When I have the extra time, I love experimenting with microphones and their polar patterns. Too many people believe you just have to get the microphone close to the sound source and everything will be honky dory. This is very far from the truth. There are many half truths or misconceptions in this thread already that it would take much time to try to clear up. I have close to one hundred high end microphones that I own for use in my personal studios as well as for location recording and gigging, not to mention the units that are available to me in the studios where I work. This gives me many opportunities to separate their strong and weak points comparing one microphone to another. If I'm auditioning microphones for voice artists, I may set up five or six different microphones to find the one that best matches the talent. If I would set up a large diaphragm microphone next to a small and depending on the sound source, a very high majority would not be able hear the difference between the two.

Polar patterns will vary much with the actual placement of the microphone and the effects the environment has on it. This is because anything placed even in moderate proximity to the microphone will affect its relative polar pattern. Microphones with a cardioid pattern have an almost omni direction pick up pattern at their lowest most frequency response. This is the reason "sub woofers" work as they do, being highly non directional with their low frequency content. The most commonly used pattern is the cardioid because if used correctly has a very good off axis rejection at most frequencies. In most condenser microphones the switchable polar patterns have a direct influence on their actual frequency response. My 414s have cardioid, hypercardioid, omni and figure eight patterns. Most of the time they're set on either cardioid or hyper cardioid pattern depending on the work I am doing.

Here's a spec sheet that came with one of my 414 b ULS units. They are fairly flat microphones that take equalization well, when needed. I never photographed the actual polar characteristic graphs of these microphones.



Here are some others. You can see how the polar pattern affect the upper high frequency response of the microphones in the last two.









In the studio, I like using AKG 414b ULS microphones for drum overheads. I own five of these because the 414 series works well on many different sources, including voice. Another favorite condenser microphone is the Neumann 87 or 87 ai. If I'm not using them for a pair of overheads, I'm using them as room microphones. There are many others that work well for drum overheads such as ATM 4033, Neumann TLM170, Shure KSM 141 and SM81s on location. The TLM 170 also has a fifth polar position, wide cardioid, in addition to the others listed above. There was a time or two over the years that I had to resort to SM57 microphones as overheads with very good results. A very blurry Neumann TLM 170R can be seen behind this SM7.



There is also one more thing that I would like to add. When someone says that there was no EQ added when a recording was made, this may be true, but most microphones have an exaggerated lower or higher frequency extension that will affect the sound of the source being feed into those microphones. An inherent EQ if you will. Most accomplished engineers will know how to use this creatively when picking the exact microphone for the job at hand, thus affecting the recordings that they make and in the direction they want. When closing the distance between the microphone and its source, this will boost the lower frequencies having the affect of sounding bigger or larger than life sometimes to the point of muddiness, this is called proximity effect. Some specialized cardioid microphones as well as omni directional mics have little to no proximity effect. I've heard many microphones that may have a low frequency boost of 5 to 20db coupled with the effect of proximity can boost that to almost 25 decibels. In other words, many sounds that you hear are not accurate replications of the source but only similarities, especially when all the other out board equipment is funneled in. The type of microphone pre amplifier used will also affect the sonic characteristics of the microphone, but not to the extent of the microphone itself. Add to this the sound altering affects of the Internet's compression and low rate mp3 files, no wounder many have a very difficult time negotiating decent sounding recordings when played from the Internet. So you see, saying no EQ means little in relation to everything else in the recording chain. For anything critical, go WAV file.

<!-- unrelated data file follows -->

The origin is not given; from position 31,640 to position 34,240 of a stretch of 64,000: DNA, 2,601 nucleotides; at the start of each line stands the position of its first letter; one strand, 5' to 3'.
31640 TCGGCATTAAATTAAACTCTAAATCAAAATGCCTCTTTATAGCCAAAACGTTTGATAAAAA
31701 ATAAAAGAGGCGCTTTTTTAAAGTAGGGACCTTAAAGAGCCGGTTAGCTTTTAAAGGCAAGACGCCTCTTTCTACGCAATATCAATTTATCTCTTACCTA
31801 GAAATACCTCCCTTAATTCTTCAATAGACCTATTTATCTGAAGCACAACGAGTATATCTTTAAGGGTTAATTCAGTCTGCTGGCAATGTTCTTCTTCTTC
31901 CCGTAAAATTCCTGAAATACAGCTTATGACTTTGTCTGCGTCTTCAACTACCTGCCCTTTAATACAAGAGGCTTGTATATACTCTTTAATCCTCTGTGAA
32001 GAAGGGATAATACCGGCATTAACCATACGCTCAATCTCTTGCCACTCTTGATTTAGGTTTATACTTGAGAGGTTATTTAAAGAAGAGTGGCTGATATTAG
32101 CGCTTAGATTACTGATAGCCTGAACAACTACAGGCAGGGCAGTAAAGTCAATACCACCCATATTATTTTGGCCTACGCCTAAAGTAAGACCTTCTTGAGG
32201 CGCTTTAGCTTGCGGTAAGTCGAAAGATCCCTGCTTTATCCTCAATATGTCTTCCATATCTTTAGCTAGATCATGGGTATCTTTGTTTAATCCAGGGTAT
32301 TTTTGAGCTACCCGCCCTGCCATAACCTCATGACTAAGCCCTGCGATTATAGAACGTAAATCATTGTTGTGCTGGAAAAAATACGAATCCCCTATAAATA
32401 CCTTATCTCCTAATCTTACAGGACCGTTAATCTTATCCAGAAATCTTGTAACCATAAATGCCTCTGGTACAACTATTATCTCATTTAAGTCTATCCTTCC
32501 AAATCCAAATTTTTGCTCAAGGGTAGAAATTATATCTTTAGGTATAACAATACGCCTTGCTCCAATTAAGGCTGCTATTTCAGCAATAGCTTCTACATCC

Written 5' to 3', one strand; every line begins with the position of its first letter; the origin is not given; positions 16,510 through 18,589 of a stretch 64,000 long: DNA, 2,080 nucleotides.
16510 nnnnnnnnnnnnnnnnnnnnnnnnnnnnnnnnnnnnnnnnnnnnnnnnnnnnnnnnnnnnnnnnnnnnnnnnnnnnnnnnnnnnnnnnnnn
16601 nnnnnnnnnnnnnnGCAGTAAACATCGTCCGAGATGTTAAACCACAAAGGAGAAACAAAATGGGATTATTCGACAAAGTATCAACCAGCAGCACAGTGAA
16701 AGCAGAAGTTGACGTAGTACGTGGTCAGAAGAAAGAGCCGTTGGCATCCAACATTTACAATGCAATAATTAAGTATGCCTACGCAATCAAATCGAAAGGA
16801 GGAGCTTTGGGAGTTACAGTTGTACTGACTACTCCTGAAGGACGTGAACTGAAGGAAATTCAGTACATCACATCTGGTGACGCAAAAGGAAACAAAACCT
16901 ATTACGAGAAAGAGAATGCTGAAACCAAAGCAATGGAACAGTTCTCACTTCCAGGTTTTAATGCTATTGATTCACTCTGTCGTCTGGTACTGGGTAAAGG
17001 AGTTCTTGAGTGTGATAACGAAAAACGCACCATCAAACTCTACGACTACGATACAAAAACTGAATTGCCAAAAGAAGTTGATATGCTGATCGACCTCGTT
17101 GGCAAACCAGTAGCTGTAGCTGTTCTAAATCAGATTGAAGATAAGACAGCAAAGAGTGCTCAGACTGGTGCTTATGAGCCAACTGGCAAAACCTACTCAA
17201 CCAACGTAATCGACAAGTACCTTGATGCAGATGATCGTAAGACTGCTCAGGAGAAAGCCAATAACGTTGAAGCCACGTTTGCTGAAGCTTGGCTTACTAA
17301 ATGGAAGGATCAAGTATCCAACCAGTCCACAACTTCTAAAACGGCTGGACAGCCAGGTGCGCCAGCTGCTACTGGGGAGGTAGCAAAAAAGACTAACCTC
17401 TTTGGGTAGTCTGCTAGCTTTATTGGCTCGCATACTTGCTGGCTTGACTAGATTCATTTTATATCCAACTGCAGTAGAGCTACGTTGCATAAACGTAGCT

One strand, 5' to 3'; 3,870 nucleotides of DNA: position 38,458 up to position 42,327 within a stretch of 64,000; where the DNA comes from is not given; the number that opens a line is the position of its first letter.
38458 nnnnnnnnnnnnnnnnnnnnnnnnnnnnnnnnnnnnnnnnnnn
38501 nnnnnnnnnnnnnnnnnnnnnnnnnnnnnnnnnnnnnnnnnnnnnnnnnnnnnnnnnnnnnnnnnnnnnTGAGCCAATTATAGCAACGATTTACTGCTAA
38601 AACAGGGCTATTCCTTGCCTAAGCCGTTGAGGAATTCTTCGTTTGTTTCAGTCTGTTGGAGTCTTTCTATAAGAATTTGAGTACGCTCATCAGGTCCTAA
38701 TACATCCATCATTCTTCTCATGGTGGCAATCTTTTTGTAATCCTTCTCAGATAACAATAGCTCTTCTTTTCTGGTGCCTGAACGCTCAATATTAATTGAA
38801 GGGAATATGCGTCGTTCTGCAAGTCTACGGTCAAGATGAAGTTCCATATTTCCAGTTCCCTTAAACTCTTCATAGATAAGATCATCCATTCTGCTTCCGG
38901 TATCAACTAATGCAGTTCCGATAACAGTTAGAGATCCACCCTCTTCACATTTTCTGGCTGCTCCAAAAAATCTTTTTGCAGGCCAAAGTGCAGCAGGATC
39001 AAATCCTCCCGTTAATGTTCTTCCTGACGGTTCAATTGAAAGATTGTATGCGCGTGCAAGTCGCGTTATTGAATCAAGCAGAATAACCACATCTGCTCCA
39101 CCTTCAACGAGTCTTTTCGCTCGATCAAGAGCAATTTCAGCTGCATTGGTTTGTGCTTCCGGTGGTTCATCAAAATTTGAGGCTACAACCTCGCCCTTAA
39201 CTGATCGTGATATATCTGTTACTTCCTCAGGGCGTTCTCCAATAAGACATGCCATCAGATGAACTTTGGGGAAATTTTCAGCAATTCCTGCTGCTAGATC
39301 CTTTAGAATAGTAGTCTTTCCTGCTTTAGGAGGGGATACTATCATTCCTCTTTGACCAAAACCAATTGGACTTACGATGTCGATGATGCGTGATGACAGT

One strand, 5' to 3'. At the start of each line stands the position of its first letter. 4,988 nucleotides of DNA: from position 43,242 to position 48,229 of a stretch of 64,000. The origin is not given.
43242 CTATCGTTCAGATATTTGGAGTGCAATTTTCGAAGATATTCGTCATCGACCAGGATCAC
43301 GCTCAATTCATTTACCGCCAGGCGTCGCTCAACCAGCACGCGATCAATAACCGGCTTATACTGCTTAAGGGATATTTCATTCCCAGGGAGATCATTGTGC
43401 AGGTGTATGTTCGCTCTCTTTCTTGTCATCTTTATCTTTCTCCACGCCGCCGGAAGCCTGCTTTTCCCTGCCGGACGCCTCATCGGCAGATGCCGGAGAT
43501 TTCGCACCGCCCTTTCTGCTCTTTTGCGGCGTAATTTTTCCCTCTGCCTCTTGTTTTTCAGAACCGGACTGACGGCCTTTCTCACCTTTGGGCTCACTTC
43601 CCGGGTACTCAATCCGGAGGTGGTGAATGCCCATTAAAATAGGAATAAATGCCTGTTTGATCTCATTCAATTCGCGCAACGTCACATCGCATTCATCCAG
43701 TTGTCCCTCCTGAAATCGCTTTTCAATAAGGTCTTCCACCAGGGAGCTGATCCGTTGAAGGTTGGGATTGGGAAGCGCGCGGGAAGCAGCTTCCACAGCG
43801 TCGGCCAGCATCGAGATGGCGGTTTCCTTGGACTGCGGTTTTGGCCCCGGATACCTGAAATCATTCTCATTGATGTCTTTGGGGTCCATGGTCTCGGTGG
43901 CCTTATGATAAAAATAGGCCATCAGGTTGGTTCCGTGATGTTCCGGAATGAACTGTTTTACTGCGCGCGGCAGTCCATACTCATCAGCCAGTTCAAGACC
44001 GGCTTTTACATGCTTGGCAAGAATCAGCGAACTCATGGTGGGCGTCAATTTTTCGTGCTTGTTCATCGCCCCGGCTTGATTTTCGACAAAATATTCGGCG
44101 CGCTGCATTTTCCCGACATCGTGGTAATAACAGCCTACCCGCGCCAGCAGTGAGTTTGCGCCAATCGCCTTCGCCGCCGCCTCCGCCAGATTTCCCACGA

The Only accurate way to compare the source of a particular recording to that of the recording itself, is to be able to hear the exact source of the sound in person and then directly compare it to the recording. You would be surprised at the many differences you can hear between the two, even if no external or down stream equalization is used. This is just the tip of the iceberg, but it should be known for the sake of honesty and authenticity.

So yes, have fun experimenting with microphones and with a bit if critical listening and careful placement, you'll hear some of the many important configuration you can come up with.

Sorry for the book and happy holidays to everyone.
Dennis
 
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Otto

Platinum Member
Love it Dennis!

...feeling all motivated to start experimenting...been putting off micing self instruction for far to long now...
 

Rhetro

Junior Member
Thanks to everyone here for replying!
Sorry it's taken me so long to get back -holidays, etc.